Why We’ll Be Watching Donnie Yen’s New Action-Thriller “Raging Fire”

Why We’ll Be Watching Donnie Yen’s New Action-Thriller “Raging Fire”

Why We’ll Be Watching Donnie Yen’s New Action-Thriller “Raging Fire”

First things first: does Donnie Yen ever age? The obvious answer is yes since a lot of us have seen him in other movies when he’s looking a little worn down either thanks to the makeup department or simply because he’s in his late 50s at this time. But the guy looks as though he could keep going for a while when it comes to making action movies and still keep people entertained with everything he does as he’s a great actor and tends to come up with one impressive performance after another. It’s very fair to say that not every movie he’s made has been an instant classic, but many of his movies have been highly enjoyable simply because they manage to pair action with a decent tale that comes together to create something that might not be award-worthy but is always worth taking a look at. In Raging Fire, he plays an officer of the Regional Crime Unit that is as straight-laced as they come and is one of the most exemplary officers in his unit. But his protege, Yau Kong-gno, doesn’t always agree with his by the book methods and tries to do things on his own by taking shortcuts. Long story short, this is going to be a mentor vs. student type of movie.

That’s what it looks and sounds like at least, and it’s one of the more interesting premises out there since it pits two individuals that happen to know each other on a deeper level than many enemies since they’ve been around each other far longer. Throughout a lot of his movies, this appears to be the role that Yen excels in, since being the teacher, the mentor, is what has really made him stand out in a lot of ways. He’s also been the type that has been the rogue, the wildcard in some respects, and that’s worked as well.

It’s amazing to see how Yen’s career has shaped up over the years. He started acting back in the early 80s and managed to pick up several roles along the way, even starring with Jet Li a couple of times over the years. He didn’t really start rolling along until around the time he starred in Highlander: Endgame and Blade II. By that point, people were getting to know him by his fighting style and appearance, and not long after that, they began to remember his name as Donnie’s fame continued to grow. By the time the 2000s rolled around he was definitely a big name in the US and was getting even more popular as the first Ip Man movie came out. A lot of people were heard to question his credentials and whether or not he was an actual martial artist or if, like some actors, he was simply exceptional at selling the movements. The fun thing about this is that Donnie is a highly-skilled martial artist and a fight choreographer, so he not only knows that fights in the movies aren’t entirely real, but he also knows how to make them look impressive in order to get people to forget this fact.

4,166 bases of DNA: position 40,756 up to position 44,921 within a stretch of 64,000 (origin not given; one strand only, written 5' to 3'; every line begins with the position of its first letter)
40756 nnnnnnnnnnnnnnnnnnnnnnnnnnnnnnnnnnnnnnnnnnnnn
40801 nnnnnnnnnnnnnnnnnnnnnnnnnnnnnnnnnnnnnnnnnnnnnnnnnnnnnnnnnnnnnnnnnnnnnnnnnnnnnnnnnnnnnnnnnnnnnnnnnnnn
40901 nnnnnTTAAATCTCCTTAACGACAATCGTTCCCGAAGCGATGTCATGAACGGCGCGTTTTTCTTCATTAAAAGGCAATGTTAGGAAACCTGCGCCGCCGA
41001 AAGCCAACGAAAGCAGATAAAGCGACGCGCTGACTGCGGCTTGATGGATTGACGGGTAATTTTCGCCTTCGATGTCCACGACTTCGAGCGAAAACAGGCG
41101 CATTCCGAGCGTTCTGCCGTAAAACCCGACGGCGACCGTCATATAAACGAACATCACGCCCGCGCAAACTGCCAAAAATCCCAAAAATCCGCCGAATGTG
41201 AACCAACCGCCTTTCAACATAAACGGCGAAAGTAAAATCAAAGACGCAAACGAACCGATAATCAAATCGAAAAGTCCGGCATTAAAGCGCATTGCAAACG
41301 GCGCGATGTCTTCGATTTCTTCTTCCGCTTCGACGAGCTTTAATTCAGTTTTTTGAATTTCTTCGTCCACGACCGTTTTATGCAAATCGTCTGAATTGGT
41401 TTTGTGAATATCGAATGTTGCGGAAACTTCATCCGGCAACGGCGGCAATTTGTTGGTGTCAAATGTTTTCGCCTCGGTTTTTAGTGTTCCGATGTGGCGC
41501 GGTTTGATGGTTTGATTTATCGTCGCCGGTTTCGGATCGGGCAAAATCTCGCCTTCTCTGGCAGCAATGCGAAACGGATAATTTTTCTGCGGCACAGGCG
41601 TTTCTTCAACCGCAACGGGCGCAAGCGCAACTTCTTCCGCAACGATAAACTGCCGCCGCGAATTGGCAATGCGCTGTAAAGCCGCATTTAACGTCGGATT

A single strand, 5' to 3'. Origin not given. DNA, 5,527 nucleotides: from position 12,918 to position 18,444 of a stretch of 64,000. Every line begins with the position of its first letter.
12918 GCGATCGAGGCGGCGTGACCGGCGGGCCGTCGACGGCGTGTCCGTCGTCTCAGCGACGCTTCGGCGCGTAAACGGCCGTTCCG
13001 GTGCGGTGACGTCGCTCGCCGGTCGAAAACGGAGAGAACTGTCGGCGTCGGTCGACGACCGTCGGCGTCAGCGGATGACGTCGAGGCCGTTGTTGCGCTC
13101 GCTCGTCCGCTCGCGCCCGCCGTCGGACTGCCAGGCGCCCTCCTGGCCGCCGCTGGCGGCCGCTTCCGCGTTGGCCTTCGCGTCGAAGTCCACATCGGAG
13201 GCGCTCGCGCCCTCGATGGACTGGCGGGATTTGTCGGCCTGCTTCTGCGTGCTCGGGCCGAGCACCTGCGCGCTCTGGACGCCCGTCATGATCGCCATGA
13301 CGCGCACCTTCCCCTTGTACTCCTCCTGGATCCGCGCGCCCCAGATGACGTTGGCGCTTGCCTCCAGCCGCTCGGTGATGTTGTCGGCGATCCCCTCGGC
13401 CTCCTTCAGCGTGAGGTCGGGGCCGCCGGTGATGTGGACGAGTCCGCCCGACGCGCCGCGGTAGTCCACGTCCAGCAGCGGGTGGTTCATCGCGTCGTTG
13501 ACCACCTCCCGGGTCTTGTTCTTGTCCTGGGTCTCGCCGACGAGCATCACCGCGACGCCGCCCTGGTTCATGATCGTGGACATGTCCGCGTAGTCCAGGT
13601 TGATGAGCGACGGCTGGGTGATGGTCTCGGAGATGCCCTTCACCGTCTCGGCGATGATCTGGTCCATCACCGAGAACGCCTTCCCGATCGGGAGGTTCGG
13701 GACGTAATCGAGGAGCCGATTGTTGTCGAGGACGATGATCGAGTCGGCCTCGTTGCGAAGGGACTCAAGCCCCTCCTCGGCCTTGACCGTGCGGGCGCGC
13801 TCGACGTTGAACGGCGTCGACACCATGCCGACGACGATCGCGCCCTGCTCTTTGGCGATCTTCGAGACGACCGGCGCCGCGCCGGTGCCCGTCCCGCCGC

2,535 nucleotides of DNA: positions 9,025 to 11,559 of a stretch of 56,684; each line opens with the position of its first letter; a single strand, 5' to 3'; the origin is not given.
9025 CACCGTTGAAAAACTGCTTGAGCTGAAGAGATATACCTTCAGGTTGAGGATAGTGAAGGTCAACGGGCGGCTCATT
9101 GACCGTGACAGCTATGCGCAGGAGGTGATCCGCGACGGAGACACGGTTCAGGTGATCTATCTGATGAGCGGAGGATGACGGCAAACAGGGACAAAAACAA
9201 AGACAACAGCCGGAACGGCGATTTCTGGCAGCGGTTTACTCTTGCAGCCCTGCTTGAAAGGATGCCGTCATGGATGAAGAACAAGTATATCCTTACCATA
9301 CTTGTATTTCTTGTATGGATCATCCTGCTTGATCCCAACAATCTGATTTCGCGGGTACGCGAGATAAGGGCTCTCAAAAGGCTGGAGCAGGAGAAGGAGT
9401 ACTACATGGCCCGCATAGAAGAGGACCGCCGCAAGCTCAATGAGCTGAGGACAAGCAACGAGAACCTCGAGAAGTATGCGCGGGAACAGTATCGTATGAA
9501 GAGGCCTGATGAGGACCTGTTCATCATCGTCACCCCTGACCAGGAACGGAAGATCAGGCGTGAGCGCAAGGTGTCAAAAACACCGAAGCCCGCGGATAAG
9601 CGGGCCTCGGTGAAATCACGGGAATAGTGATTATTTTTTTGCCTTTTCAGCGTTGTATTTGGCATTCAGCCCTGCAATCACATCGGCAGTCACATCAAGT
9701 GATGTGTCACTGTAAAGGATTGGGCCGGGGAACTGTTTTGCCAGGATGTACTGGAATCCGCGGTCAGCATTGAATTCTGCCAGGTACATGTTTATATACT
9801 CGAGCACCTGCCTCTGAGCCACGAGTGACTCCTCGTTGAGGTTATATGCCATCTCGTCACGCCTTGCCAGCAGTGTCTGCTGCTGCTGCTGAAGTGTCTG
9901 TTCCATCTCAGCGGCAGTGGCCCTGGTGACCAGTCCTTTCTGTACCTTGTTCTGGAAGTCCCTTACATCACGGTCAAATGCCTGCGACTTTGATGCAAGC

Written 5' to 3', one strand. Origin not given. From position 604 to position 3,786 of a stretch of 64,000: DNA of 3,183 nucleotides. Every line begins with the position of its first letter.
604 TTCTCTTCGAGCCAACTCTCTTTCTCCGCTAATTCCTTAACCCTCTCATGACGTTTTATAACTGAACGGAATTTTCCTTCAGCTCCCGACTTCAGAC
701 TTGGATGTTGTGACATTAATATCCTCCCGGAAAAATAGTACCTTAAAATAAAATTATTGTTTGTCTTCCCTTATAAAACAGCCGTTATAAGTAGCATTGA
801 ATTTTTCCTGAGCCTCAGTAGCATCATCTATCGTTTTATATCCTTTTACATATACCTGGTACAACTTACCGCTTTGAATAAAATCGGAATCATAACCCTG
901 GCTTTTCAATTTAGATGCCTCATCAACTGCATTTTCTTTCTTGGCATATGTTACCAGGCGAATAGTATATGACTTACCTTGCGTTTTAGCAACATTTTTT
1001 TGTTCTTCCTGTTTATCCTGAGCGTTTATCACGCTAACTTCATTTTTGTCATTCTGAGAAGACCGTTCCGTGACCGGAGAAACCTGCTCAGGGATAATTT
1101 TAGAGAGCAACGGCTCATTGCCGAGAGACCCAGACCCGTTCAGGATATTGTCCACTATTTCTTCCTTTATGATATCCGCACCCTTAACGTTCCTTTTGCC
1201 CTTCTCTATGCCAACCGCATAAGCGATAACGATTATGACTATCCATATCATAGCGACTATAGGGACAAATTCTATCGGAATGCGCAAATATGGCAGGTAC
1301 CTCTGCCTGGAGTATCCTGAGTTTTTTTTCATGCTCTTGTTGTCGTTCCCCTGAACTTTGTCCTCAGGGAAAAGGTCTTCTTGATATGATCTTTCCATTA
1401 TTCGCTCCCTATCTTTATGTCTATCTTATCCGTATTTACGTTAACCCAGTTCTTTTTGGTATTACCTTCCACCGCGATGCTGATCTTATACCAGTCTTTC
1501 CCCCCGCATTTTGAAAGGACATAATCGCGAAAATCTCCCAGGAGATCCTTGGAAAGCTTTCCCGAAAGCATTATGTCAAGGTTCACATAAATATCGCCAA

He is the genuine article but it’s very likely that much like any martial artist he would agree that a fight tends to break down much quicker in real life than one might see in a movie. Some of the fight scenes that Yen has been involved in throughout his career in the movies are definitely cinematic, but in real life, it’s not entirely likely that people would give each other the kind of space that opponents in the movies grant. What’s really fun is that he’s managed to choreograph fights that are grand in scope and involve a lot of cool, complicated movements and wide, sweeping motions as well as short and very pointed movements that feel a little more sensible. In each fight, he’s been controlled and precise with his movements, and this is one reason that he’s fun to watch since he’s employed a few different fighting styles that he’s learned over the years. His fight scenes are also a lot of fun to watch since they’re usually quick, hard-hitting, and actually kind of wild but also very controlled.

Raging Fire kind of sounds like a movie title that might have been popular in the 80s or 90s but until we get to see what the movie is all about it’s best to reserve any judgment since some of the best movies have some of the simplest titles. Plus, anything with Donnie Yen in it usually instills a lot of faith in the movie until one gets to see it and determine whether or not his part really made a difference. I’m looking at you Highlander: Endgame, since his fight scenes were great, but he could have used a bigger part.

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